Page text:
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1,263 Posts
I'd recommend, in this order:

Skip the lift, do it later and put your money in this stuff instead.

Skid plates--get the Skid Row stuff and don't look back.

Sliders--Check out what others here have done. Look at Stubbs Welding, Demello, Bentup, and your local 4WD shop that works with Toyotas.

Bumpers--bug the guys at Shrockworks, seriously. For the rear bumper, you can make your own (or have someone make you one), or get one of the aftermarket units, there are a few available. If you're serious about running around in the dirt, cut your rear quarterpanels and wrap the bumper around the sides. TMS2U, jjc, Dyogim, myself and a lot of other guys have gone this route. RoundOut has a great example of a truck equipped with aftermarket front and rear bumpers, without trimming like we did if you're not interested in cutting the bedsides.

With full trail armor, you don't need a lift...just bull over, around and through everything. Learn how to get by in technical situations without large tires or extended travel, and you'll one-shot everything after you upgrade.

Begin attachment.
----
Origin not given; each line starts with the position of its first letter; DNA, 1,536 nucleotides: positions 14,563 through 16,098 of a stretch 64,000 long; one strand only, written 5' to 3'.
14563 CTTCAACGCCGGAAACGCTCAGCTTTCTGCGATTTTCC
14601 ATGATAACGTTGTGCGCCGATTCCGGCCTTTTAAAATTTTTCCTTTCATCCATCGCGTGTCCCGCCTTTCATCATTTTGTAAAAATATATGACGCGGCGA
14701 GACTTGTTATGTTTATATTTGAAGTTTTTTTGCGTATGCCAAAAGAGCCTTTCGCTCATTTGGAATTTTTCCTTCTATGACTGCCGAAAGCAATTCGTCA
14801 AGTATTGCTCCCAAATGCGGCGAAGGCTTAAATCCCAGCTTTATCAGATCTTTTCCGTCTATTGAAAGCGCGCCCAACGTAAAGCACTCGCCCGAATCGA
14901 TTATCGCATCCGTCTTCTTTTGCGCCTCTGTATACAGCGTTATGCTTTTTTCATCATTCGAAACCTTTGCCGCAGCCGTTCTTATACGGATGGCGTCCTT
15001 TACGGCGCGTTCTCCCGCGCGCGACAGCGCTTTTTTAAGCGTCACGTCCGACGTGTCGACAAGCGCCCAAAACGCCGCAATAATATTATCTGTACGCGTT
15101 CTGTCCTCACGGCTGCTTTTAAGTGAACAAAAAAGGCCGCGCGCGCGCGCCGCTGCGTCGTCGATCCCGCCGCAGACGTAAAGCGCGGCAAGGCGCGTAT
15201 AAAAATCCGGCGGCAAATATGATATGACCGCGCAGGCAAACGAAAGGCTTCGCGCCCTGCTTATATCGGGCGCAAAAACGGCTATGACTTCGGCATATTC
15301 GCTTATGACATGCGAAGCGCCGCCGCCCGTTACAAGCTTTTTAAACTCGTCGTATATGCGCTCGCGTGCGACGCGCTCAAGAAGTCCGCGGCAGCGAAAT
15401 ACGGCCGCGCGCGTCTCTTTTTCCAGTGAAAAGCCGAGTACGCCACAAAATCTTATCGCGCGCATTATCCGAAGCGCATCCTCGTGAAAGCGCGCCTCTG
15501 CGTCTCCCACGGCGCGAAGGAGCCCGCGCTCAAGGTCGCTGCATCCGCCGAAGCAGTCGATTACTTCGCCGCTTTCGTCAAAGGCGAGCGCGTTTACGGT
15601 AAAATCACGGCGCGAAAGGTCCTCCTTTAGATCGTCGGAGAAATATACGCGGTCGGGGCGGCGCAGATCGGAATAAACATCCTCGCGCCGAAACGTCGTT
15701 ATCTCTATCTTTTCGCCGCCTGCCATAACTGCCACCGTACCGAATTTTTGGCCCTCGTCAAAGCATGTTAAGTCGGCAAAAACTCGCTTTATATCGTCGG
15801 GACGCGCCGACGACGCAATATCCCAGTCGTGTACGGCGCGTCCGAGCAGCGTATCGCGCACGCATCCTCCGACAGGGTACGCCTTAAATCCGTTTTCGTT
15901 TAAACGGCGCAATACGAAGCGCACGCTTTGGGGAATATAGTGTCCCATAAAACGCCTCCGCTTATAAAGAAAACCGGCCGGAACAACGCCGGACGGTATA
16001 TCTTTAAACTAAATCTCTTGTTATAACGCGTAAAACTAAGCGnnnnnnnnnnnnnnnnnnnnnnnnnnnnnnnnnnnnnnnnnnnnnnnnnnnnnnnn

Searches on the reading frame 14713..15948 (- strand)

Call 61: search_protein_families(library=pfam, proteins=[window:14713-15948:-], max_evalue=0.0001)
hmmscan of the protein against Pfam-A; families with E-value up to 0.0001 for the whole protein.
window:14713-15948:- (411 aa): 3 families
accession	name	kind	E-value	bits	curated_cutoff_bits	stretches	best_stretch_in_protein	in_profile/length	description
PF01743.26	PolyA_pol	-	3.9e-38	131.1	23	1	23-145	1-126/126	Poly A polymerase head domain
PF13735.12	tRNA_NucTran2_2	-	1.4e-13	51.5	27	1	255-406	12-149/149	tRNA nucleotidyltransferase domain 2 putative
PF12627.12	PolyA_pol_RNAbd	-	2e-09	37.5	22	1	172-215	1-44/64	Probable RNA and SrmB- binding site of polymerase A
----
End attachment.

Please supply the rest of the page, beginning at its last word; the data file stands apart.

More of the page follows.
Instead of that lift kit, save for some uniball upper control arms, extended length aftermarket coilovers, a sawzall, welding setup, and welding lessons at the community college, or bribe/convince a buddy to help you. Check out my gallery for what I'm talking about ;). Jon (jjc) was a huge help getting my truck trimmed out the first time, a couple buddies in Dayton helped the second time (they also welded the sliders and bumpers). I don't know what my lift height is anymore, all I know is I have about 10" travel on stock length IFS and 35" tires, and I don't worry about the rub. The SCT guys can tell you all about the performance benefit of uniballs and longer coilovers at high speed, and they work great in the rocks.